Ameloblastic fibroma is a tumor of mixed connective and odontogenic tissue origin, most commonly found in the young age groups of 15–25 years; the male population is affected more than the female population. It presents frequently in the mandible than in the maxilla, usually in the canine to molar region. Clinically, the tumor grows slowly and painlessly, expanding the jaw.
Radiographic appearance is identical to that of unicystic ameloblastoma with area of radiolucency and smooth outline especially if unerupted teeth are involved. Both lesions affect similar age groups and have similar clinical appearances. Histologic examination differentiates the two 1–3.
Histologically, the tumor consists of strands of epithelial cells in a connective tissue background and does not invade the bone. These cells are arranged irregularly with branching strands that have some resemblance to the dental lamina.
The connective tissue resembles cellular fibroblastic tissue similar to dental pulp in the developing tooth, with occasional collagen bands and sometimes hyaline-like tissue seen adjacent to the epithelial strands. The epithelial and connective tissue components grow together inside a capsule.
The tumor is distinguished from ameloblastomas by the fact that both the epithelial and mesenchymal components are neoplastic, whereas in ameloblastomas only the epithelium is neoplastic 4.
Ameloblastic fibroma is a benign lesion and treatment is by block excision with a border of normal bone. With simple excision or enucleation, recurrence rates of 20–40% have been reported. Sarcomatous change (ameloblastic fibroma) has been reported with recurrence or inadequate excision 5. From 23 cases reported only two recurrences have been found 6.
A follow-up over a longer period found a recurrence rate of 43.5%, which suggested the tumor might be more difficult to excise than originally thought and wide resection is not usually required 7,8.
Other forms include the ameloblastic fibro-odontoma, which occurs more often in the upper jaw. Malignant variations are rare, and include ameloblastic fibrosarcoma and ameloblastic odontofibrosarcoma.
A 17-year-old girl was referred by the community dental service. The presenting problem was swelling and excruciating pain in the buccal space distal to the maxillary-impacted third molars on both sides. The pain had started about 5 months earlier, increasing gradually, and disturbed eating and sleeping functions.
Oral examination revealed limitation in mouth opening. All teeth were fully erupted, except the maxillary and mandibular third molars.
Panoramic radiograph of the patient confirmed bilateral maxillary-impacted third molars, showing diffuse areas of radiolucency, and the lesion appeared with fairly well-circumscribed borders (Fig. 1).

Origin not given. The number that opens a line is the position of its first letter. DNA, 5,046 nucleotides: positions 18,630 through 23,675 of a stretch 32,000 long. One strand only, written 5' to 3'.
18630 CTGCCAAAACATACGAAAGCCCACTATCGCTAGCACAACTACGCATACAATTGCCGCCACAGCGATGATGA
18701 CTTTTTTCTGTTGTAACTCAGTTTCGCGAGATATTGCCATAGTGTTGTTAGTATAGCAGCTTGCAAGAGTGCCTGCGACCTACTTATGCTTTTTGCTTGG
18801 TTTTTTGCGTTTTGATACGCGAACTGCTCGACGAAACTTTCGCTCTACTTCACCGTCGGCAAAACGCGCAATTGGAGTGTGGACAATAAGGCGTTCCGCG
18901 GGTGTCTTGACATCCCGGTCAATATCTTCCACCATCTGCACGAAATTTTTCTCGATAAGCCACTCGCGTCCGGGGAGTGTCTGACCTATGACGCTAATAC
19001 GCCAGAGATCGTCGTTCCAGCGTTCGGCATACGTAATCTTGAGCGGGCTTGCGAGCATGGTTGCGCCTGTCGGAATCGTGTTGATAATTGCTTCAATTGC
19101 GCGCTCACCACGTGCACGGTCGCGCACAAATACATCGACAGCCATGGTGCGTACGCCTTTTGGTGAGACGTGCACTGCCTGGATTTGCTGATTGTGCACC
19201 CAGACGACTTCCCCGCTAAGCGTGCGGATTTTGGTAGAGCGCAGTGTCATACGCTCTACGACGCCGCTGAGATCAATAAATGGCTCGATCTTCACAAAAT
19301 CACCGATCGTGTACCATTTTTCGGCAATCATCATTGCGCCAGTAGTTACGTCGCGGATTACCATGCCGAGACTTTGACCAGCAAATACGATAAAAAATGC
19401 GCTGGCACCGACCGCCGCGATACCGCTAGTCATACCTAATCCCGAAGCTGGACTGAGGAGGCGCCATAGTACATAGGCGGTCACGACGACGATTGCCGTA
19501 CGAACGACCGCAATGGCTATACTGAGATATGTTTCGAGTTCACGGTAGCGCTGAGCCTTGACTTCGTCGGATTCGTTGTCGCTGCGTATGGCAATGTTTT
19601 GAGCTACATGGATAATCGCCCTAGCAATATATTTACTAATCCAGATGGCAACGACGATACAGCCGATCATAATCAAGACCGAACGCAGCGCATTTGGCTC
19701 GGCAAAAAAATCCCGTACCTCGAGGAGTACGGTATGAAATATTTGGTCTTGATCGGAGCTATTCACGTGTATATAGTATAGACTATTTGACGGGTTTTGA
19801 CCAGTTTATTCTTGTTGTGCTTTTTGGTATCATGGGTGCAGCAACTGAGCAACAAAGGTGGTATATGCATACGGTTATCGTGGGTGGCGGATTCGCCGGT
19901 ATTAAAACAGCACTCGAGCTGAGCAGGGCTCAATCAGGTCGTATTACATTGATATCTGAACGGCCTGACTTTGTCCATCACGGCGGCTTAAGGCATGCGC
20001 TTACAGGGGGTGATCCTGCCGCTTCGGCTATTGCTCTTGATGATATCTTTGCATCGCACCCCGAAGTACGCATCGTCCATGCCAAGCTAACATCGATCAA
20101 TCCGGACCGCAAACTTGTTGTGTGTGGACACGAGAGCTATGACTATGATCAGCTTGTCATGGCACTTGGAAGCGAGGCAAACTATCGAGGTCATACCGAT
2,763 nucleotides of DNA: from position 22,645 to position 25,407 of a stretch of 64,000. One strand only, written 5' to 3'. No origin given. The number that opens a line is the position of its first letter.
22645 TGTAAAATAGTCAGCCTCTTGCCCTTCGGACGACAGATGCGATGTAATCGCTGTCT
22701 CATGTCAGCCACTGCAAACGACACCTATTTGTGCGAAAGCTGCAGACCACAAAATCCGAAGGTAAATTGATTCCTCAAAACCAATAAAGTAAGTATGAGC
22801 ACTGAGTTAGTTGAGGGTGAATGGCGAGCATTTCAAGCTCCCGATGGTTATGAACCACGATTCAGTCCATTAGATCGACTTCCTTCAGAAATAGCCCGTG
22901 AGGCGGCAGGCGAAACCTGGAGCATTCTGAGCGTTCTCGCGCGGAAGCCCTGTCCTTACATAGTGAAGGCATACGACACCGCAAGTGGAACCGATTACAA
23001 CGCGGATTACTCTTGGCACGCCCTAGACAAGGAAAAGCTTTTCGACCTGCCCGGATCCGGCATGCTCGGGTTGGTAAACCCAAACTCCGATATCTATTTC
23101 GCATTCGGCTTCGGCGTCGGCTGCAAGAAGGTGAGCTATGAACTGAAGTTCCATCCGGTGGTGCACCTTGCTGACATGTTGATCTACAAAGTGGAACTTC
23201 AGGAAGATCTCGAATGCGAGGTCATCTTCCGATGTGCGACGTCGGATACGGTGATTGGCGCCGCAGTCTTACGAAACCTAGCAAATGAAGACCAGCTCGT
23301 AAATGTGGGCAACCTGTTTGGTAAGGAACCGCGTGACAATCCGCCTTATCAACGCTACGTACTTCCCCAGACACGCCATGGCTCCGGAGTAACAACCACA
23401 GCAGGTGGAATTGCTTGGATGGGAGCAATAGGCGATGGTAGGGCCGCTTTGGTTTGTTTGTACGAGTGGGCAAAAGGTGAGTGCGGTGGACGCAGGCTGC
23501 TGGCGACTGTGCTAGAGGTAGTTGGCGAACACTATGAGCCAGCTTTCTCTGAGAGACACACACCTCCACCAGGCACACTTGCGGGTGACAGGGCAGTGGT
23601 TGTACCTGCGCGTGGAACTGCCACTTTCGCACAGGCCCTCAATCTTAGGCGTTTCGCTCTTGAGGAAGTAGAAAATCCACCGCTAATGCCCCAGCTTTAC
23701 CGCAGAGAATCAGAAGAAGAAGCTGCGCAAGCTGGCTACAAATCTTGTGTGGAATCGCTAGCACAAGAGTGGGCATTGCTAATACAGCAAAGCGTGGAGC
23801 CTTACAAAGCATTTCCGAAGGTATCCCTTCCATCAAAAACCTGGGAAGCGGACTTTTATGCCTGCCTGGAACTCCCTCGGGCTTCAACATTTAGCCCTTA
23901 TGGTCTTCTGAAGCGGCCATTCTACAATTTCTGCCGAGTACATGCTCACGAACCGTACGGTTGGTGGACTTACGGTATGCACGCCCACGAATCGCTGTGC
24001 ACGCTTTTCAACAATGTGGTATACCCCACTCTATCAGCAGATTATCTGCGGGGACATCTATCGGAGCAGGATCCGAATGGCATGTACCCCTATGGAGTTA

The differential diagnosis was dentigerous cyst.
The buccal space distal to the maxillary third molars on both sides was investigated carefully under general anesthetic and found to consist of firm, grayish-white tissue.
Surgical extraction of the bilateral maxillary-impacted third molars together with excision of the tumor was performed. Panoramic radiograph of the patient was taken subsequent to this (Fig. 2).
Samples sent for histopathologic examinations were reported as follows: sections revealed fibrous stromal tissue that showed areas of enclosed strips of epithelial cells. These strips were formed of two layers of small cells. Focal area showed calcification with more hypercellularity (Figs 3 and 4).
These findings were consistent with ameloblastic fibroma.
Three years after the initial surgery, the patient complained of mild pain on the right side of the posterior maxilla. The patient underwent further surgery, and block excision of the remaining tumor tissue was performed. Follow-up examination 12 months later revealed the patient to be free of symptoms.
The majority of ameloblastic fibromas have been reported in the mandible 9–12.
Unusual presentations include an ameloblastoma in association with ameloblastic fibroma in a 5-year-old boy 13, a cystic ameloblastic fibroma in a 7-year-old boy 14, and ameloblastic fibroma in a 1-year-old girl 15.
The distinction must be made between ameloblastic fibroma and peripheral ameloblastic fibroma; the latter is a true mixed tumor, and in that case report it was found that the lesion had occurred within the gingival rather than bony tissue 16.
In the case reported here, the main presenting feature was persistent excruciating pain with enlargement of the buccal gingiva right and left posterior maxilla distal to the third molars.
Radiographic investigation showed radiolucency associated with crowns of unerupted third molars. Differential diagnosis was a dentigerous cyst.
Surgical investigation and histopathological examinations revealed the lesion to be benign tumor of odontogenic origin.
What is unique is that the lesion was symptomatic and occurred bilaterally in this patient. Recurrence might be due to incomplete removal and presence of satellite tumors at the edge of the lesion, which occurred on one side but not both sides. This type of episode has never been reported in any journal.
Ameloblastic fibroma is an uncommon tumor that must be carefully and correctly diagnosed and treated. Follow-up should be for a long period of at least 3–5 years to enable detection of possible recurrence or development of ameloblastic fibrosarcoma, which is the malignant counterpart.
Dr Ahmad Hany El-Barkouky, MD performed the histopathology examination of the lesion.
Conflicts of interest
There are no conflicts of interest.
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